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Are The Christmas Bells Beings Drowned Out

By Pastor Phillip Howle
web posted December 26, 2014

RELIGION – Over the past few days many people have been posting a sort year in review movie on Facebook. I have enjoyed looking at the apparently joyful lives of all of them. I posted my own. The pictures are all of happy events and joy. They are shared at a time of the year that is supposed to be a joyful time of celebration of the birth of Jesus Christ.  However, as I have written about before, Facebook and social media is only a projection of life.

I have felt a little bit like my celebration of Christmas this season has only been a projection of joy in my own life. Frankly, I have been conflicted as I have read “Peace on Earth” and watched as the very fabric of our nation is seemingly ripped apart.

I don’t care for the political views (especially abortion) of our President, but I was happy at his election because he was the first biracial president and I felt that it showed how far we had come as a nation.  He even proclaimed we were moving to a post-racial era in our nation.  I rejoiced in this and I prayed he would help our nation accomplish this.  But sadly we are more racially divided as a nation than we have ever been during the 34 year span of my life time.

We all know the stories of Michael Brown and Eric Gardner; we know the burning, looting, and violence associated with them. There were many peaceful protests, but these were overshadowed by the other. We mourn the death of two innocent police officers in New York this past weekend in an evil act of retribution. We know there are people and groups who make a living by not helping hurting people, but simply exploiting and ripping into wounds and dividing our nation for personal profit. I hate it. I hate the way it makes me feel. I hate the thoughts that have been in my mind. I hate to see it hurting our nation.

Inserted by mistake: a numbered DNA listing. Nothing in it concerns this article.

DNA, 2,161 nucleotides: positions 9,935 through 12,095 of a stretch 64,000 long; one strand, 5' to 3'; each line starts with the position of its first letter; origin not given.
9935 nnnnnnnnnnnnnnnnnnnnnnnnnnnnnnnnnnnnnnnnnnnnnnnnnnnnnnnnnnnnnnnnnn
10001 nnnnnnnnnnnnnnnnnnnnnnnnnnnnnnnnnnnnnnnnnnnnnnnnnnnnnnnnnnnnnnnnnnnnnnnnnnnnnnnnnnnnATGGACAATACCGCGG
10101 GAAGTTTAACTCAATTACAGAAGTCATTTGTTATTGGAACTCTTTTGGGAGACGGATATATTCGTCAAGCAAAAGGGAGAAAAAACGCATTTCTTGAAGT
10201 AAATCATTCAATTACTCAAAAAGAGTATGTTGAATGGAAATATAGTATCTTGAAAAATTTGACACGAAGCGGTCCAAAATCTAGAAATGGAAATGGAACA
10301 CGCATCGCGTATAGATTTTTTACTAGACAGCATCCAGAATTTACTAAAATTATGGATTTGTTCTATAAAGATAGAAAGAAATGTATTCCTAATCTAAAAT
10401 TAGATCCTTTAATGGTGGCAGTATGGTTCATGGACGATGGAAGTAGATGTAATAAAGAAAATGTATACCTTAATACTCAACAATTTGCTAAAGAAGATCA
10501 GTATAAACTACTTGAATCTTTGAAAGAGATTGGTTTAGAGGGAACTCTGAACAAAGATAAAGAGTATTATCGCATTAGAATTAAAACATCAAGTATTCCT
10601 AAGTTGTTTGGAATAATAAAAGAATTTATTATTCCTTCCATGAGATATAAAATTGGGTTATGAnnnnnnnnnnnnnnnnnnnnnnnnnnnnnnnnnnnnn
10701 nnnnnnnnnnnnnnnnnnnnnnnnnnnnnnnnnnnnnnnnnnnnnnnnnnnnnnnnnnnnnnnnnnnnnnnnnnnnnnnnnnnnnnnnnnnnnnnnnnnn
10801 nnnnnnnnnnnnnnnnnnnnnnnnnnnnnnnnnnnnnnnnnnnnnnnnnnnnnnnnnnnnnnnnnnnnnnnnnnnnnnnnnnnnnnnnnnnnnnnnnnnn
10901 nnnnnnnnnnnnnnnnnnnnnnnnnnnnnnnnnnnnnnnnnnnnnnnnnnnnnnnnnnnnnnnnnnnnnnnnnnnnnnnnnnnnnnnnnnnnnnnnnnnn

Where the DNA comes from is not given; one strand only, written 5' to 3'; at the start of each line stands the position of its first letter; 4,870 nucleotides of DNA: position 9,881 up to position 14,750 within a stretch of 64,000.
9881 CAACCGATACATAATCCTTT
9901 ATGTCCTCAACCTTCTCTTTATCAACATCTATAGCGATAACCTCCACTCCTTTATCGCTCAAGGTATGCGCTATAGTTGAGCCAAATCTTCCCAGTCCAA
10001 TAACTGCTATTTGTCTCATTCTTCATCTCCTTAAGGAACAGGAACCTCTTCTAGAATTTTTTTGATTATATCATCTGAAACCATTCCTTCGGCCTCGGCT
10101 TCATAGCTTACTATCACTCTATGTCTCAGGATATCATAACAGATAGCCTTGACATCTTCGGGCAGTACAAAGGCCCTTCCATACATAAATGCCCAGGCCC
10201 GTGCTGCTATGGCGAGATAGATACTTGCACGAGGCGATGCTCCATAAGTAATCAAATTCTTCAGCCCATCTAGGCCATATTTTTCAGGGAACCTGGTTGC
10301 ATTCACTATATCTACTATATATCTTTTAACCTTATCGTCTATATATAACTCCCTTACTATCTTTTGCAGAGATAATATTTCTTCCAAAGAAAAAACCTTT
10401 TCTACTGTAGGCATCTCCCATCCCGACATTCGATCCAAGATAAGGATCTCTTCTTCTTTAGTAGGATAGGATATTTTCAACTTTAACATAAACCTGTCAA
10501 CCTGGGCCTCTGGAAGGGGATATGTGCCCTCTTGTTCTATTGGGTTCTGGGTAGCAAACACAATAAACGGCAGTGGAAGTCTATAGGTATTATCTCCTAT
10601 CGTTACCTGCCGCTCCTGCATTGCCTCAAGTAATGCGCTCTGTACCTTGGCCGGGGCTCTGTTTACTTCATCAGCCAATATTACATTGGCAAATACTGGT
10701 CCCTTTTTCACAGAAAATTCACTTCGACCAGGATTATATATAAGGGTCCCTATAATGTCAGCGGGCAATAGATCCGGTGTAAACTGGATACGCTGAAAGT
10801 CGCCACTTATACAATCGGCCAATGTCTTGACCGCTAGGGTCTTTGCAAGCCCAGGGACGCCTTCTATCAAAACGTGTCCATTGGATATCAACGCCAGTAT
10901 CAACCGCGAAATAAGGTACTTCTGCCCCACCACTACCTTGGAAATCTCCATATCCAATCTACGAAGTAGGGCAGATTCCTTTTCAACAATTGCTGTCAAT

Then we have the almost weekly reports of Christians being brutally slaughtered, beheaded, and raped all because of their rejection of Islam. Last week, 4 boys all under the age of 15 refused to convert to Islam and had their heads cut off by ISIS. I have felt “Peace on Earth” has been pretty far away, almost nonexistent. But I was encouraged this week as I came across a great Christmas Carol that I did not know very well. "I Heard the Bells on Christmas Day.”

The fourth verse really resonated with me.  “And in despair I bowed my head “There is no peace on earth,” I said, “For hate is strong and mocks the song Of peace on earth, good will to men.” I felt the same way as I thought of the division of our nation and the hurt of many in our own community at tragedies they have faced and are enduring.  I frankly was frustrated and angry with God.  As I listen to Johnny Cash sing the carol, I pulled out a book I had about the stories behind different Christmas Carols.

In the book it told how the carol was written by the great American poet Henry Wadsworth Longfellow.  His first wife died after the couple moved to Harvard. He mourned her for seven long years before he remarried. A happy season ensued and his second wife gave birth to five children. However, at the very moment when Henry should have been celebrating the joys brought by his talents, financial security, and stature, tragedy again struck. In spite of being given honorary degrees at Oxford and Cambridge, and an invitation to Windsor by Queen Victoria, 1861 was a year filled with great sadness.